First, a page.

From Getting By to Giving Back - Jonny Lopez ’10 

Jonny Lopez

By Lori Putnam 

As an aspiring screenwriter, CI graduate Jonny Lopez will tell you any good story begins with a challenge confronting the hero. In the case of Lopez’s life story, that challenge began at the age of three when his mother was left on her own to raise him and his twin brother. 

“She never gave up on us,” he recounted. “It’s probably the single most important thing that I carry with me today. She sacrificed so much to make sure that we had every opportunity that she didn’t have.” 

When Lopez was 11 his mother accepted a job as a housekeeper in Malibu in the hope of providing her boys with a better life. What she didn’t anticipate was the cultural divide that would confront her sons as they transitioned from a working class neighborhood near downtown Los Angeles to the highly affluent coastal enclave. For the first time in his life, Lopez had a greater understanding of what his family had…and what they didn’t. The usually outgoing young boy began struggling to make friends. 

At this point in any good screenplay, the hero would encounter a helpful guide to show him the way through his obstacles. For Lopez, that mentor arrived in the form of the Boys and Girls Club of Santa Monica which had recently opened a satellite facility in Malibu. He spent three to four hours a day at the Club while his mother worked. During his time there, Lopez remembered visits by Oscar-nominated screenwriter William Nicholson and actors Daniel Stern and Mel Gibson.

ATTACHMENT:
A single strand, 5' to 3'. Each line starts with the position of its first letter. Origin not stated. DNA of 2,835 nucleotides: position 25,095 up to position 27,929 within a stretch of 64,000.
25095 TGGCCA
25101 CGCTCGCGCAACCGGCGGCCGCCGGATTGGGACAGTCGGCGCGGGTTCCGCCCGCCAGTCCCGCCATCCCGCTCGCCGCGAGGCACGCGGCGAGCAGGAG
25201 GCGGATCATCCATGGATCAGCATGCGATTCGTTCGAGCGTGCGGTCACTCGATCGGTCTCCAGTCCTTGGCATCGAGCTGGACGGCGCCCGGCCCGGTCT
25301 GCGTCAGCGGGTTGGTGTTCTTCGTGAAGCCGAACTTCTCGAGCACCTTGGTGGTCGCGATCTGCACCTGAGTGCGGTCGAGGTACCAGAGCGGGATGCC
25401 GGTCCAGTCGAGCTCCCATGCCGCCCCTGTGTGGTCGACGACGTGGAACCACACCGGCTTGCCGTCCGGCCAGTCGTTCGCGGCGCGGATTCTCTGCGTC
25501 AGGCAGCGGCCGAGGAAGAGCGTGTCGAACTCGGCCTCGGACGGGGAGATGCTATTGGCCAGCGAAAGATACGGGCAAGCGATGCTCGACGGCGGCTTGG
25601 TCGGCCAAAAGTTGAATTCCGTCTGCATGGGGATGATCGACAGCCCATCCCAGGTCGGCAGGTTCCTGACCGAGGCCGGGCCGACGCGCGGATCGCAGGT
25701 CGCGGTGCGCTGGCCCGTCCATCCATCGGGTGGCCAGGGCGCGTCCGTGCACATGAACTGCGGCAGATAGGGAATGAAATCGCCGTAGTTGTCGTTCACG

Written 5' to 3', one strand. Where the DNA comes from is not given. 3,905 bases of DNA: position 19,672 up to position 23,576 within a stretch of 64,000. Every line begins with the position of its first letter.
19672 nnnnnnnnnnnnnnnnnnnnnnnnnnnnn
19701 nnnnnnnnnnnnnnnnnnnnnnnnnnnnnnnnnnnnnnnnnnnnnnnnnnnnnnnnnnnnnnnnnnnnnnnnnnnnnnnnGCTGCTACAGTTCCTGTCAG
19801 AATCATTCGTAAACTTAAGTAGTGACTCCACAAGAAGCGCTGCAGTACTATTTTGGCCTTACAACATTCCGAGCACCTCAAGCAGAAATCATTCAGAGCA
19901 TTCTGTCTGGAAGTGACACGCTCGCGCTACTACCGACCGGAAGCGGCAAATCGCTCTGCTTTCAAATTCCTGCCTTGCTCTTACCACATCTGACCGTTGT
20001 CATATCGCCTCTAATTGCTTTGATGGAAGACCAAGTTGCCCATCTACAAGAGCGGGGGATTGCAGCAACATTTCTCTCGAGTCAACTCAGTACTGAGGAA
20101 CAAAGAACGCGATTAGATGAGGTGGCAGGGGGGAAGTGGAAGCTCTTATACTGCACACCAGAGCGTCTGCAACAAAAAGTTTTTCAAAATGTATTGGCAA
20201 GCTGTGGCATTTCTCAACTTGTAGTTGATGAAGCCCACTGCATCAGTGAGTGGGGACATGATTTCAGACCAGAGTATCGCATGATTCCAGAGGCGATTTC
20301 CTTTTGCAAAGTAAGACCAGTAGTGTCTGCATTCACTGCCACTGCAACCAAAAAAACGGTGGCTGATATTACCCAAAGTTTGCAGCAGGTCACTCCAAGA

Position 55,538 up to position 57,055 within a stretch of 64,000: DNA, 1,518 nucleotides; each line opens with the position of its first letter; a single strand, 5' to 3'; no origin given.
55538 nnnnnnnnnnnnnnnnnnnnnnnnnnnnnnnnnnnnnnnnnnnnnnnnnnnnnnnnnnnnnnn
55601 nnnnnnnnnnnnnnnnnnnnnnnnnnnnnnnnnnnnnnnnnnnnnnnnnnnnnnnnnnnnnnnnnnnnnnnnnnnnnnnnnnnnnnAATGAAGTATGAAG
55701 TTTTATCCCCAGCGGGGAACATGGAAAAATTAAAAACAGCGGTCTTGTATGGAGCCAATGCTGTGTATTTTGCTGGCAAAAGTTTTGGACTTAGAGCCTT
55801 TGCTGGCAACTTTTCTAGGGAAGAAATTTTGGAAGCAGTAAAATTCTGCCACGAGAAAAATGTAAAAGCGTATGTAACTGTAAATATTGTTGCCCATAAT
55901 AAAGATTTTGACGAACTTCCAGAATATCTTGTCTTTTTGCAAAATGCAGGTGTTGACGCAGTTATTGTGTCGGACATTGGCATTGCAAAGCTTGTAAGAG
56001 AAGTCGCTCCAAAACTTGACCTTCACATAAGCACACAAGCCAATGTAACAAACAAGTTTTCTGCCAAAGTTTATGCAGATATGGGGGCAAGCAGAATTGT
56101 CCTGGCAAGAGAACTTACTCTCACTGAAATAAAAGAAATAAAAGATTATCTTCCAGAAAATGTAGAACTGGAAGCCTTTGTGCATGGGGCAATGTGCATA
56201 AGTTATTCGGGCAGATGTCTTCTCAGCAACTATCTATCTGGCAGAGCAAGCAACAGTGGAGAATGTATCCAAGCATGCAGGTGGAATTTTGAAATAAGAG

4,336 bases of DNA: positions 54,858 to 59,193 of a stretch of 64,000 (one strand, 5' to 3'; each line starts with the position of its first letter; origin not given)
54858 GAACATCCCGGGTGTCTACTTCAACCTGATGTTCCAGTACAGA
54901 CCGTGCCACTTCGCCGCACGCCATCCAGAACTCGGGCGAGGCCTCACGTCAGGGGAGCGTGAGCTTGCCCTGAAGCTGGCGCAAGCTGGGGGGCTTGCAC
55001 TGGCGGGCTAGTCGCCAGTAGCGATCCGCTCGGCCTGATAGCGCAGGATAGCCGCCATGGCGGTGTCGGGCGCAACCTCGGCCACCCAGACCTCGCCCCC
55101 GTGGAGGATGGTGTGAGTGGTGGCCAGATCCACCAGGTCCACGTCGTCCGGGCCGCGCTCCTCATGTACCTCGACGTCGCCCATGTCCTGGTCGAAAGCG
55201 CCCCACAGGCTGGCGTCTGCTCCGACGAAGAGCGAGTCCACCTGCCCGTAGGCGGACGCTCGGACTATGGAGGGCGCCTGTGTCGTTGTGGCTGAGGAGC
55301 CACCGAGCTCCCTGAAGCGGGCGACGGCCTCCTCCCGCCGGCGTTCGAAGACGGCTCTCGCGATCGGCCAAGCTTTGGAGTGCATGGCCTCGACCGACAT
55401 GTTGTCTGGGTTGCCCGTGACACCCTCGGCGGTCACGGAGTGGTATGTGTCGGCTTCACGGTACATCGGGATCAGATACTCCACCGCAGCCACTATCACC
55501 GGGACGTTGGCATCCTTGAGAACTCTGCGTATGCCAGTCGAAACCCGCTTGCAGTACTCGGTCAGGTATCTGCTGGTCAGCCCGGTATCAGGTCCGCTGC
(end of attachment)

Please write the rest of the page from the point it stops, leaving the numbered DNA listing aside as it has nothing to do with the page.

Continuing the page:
At the age of 14, Lopez and his brother won the Club’s national Youth of the Year award and his passion for the organization grew. “The Club had taken care of me, and many of the staff members were like father figures,” said Lopez. “I knew then that’s what I wanted to do.” He was now ready to move beyond just getting by to helping to give back. 

Just days after receiving his undergraduate degree in English, Lopez spoke at the Club’s Youth Celebration gala. At the end of the evening, he was offered a position as a teen outreach coordinator. Today he serves as the Social Recreation Director for the Club’s Santa Monica facility. In this role, he’s helping guide a new generation of kids including teaching a screenwriting course. 

“There’s nothing quite as rewarding as seeing smiles on the kids’ faces,” observed Lopez. Ultimately he would like to earn a doctorate degree and teach film while continuing to write. “I believe we transform a lot,” said Lopez, “and that our future changes with each transformation. We need to settle on the type of adult we want to be before we can be happy with our choices.”

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